A “proper” Riemann integral assumes the integrand is defined and finite on a closed and bounded interval, bracketed by the limits of integration. An improper integral occurs when one or more of these conditions is not satisfied. In some cases such integrals may be defined by considering the limit of a sequence of proper Riemann integrals on progressively larger intervals.
If the interval is unbounded, for instance at its upper end, then the improper integral is the limit as that endpoint goes to infinity.
If the integrand is only defined or finite on a half-open interval, for instance (a,b], then again a limit may provide a finite result.
That is, the improper integral is the limit of proper integrals as one endpoint of the interval of integration approaches either a specified real number, or ∞, or −∞. In more complicated cases, limits are required at both endpoints, or at interior points.
Consider, for example, the function integrated from 0 to ∞ (shown right). At the lower bound, as x goes to 0 the function goes to ∞, and the upper bound is itself ∞, though the function goes to 0. Thus this is a doubly improper integral. Integrated, say, from 1 to 3, an ordinary Riemann sum suffices to produce a result of . To integrate from 1 to ∞, a Riemann sum is not possible. However, any finite upper bound, say t (with t > 1), gives a well-defined result, . This has a finite limit as t goes to infinity, namely . Similarly, the integral from 1⁄3 to 1 allows a Riemann sum as well, coincidentally again producing . Replacing 1⁄3 by an arbitrary positive value s (with s < 1) is equally safe, giving . This, too, has a finite limit as s goes to zero, namely . Combining the limits of the two fragments, the result of this improper integral is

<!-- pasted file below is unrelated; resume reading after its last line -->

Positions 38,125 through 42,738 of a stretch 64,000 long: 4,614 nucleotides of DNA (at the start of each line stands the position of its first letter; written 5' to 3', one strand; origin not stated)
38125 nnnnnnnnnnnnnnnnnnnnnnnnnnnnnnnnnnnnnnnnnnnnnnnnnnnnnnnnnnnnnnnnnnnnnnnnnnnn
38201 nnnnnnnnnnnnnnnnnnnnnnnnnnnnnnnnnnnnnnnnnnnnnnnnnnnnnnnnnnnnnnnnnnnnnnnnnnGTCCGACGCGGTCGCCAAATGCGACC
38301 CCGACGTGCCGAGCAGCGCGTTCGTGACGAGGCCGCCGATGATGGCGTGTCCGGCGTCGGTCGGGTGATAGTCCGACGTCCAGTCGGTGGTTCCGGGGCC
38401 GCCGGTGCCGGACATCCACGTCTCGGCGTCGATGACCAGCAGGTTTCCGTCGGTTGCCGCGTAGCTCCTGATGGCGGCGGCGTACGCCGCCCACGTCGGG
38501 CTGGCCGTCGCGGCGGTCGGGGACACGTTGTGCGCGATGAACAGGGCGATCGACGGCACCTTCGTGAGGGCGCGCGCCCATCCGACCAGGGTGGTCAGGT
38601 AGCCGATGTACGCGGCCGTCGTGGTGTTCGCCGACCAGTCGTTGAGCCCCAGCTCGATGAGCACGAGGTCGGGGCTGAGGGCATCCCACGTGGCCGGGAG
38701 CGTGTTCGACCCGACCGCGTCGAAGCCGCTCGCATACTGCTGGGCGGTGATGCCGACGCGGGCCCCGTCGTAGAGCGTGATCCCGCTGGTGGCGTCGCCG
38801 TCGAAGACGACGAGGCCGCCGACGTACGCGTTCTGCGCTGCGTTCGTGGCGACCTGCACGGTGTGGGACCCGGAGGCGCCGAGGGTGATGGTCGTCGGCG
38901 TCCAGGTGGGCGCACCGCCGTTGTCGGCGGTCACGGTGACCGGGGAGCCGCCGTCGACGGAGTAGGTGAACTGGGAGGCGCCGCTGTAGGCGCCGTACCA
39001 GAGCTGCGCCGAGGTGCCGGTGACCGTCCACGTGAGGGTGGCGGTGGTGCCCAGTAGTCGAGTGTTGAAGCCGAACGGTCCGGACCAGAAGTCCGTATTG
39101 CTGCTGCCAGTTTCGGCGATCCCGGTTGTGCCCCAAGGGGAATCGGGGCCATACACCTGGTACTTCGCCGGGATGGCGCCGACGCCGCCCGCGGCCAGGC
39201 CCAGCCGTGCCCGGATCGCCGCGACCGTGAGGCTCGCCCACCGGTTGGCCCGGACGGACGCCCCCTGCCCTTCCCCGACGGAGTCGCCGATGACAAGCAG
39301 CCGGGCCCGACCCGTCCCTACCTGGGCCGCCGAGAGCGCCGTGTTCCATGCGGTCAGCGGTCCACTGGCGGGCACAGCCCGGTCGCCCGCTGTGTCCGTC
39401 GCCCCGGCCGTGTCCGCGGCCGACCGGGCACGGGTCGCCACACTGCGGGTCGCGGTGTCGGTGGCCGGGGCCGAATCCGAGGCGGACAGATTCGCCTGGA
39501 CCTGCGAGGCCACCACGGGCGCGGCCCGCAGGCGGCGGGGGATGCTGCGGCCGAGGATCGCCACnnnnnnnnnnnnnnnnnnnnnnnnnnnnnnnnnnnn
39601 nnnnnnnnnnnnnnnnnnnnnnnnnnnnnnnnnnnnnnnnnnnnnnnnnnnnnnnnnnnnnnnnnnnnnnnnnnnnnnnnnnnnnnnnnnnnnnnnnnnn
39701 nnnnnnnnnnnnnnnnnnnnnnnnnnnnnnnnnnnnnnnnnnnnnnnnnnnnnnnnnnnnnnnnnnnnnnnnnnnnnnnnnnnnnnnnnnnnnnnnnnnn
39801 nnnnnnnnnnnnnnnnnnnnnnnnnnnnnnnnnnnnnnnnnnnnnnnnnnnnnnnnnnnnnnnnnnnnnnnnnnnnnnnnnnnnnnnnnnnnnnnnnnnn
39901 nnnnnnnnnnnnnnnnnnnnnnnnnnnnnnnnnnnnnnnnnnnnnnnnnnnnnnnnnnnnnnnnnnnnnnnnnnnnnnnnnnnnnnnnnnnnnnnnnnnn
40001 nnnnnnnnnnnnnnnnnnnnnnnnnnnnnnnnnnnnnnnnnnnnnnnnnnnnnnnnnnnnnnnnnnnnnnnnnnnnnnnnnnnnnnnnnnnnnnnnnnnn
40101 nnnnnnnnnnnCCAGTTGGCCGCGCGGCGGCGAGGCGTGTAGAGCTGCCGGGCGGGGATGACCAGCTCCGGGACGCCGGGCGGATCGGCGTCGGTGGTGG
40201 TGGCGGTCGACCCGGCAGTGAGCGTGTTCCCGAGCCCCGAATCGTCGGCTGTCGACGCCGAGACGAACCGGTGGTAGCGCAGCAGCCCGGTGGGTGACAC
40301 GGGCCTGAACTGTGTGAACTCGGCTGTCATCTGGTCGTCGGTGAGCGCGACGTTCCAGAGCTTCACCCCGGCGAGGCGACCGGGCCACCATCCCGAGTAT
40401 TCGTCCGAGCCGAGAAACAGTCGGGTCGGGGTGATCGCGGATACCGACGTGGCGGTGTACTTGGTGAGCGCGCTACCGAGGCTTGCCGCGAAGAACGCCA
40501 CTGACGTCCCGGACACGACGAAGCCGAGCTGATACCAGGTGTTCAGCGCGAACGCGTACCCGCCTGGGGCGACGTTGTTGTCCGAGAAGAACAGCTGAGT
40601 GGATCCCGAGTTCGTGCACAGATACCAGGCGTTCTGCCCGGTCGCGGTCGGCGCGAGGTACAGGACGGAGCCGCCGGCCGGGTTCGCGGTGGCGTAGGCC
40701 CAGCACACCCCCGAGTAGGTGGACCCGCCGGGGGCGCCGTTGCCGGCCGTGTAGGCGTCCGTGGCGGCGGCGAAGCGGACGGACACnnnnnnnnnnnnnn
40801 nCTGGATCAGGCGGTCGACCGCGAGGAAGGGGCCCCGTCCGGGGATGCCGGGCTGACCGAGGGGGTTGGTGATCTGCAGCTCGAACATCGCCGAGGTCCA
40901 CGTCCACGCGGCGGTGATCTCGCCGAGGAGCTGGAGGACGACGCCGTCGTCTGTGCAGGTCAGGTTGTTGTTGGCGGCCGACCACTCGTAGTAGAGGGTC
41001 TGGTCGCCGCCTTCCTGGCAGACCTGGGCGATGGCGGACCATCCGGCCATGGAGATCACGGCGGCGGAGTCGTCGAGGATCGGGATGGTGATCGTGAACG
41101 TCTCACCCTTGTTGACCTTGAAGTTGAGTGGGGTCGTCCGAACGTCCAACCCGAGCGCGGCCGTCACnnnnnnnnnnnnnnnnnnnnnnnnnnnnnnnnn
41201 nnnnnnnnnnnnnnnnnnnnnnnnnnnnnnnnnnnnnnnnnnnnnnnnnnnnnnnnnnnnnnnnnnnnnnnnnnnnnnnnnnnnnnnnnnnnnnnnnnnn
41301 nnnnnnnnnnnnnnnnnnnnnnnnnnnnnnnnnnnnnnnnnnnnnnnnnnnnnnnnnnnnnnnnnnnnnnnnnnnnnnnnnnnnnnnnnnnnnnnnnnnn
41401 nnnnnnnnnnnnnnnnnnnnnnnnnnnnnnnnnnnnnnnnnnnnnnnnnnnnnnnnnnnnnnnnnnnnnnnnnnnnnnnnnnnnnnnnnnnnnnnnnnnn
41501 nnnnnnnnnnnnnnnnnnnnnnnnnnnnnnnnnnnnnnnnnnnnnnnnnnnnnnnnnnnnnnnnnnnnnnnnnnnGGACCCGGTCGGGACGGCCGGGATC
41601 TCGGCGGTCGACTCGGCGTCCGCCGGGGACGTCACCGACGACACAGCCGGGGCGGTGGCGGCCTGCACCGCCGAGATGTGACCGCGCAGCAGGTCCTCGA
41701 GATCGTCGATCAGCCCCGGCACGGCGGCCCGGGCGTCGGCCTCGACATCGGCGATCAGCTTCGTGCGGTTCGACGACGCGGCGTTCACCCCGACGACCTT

This process does not guarantee success; a limit may fail to exist, or may be unbounded. For example, over the bounded interval 0 to 1 the integral of does not converge; and over the unbounded interval 1 to ∞ the integral of does not converge.
The improper integral
is unbounded internally, but both left and right limits exist.
It may also happen that an integrand is unbounded at an interior point, in which case the integral must be split at that point, and the limit integrals on both sides must exist and must be bounded. Thus
But the similar integral
cannot be assigned a value in this way, as the integrals above and below zero do not independently converge. (However, see Cauchy principal value.)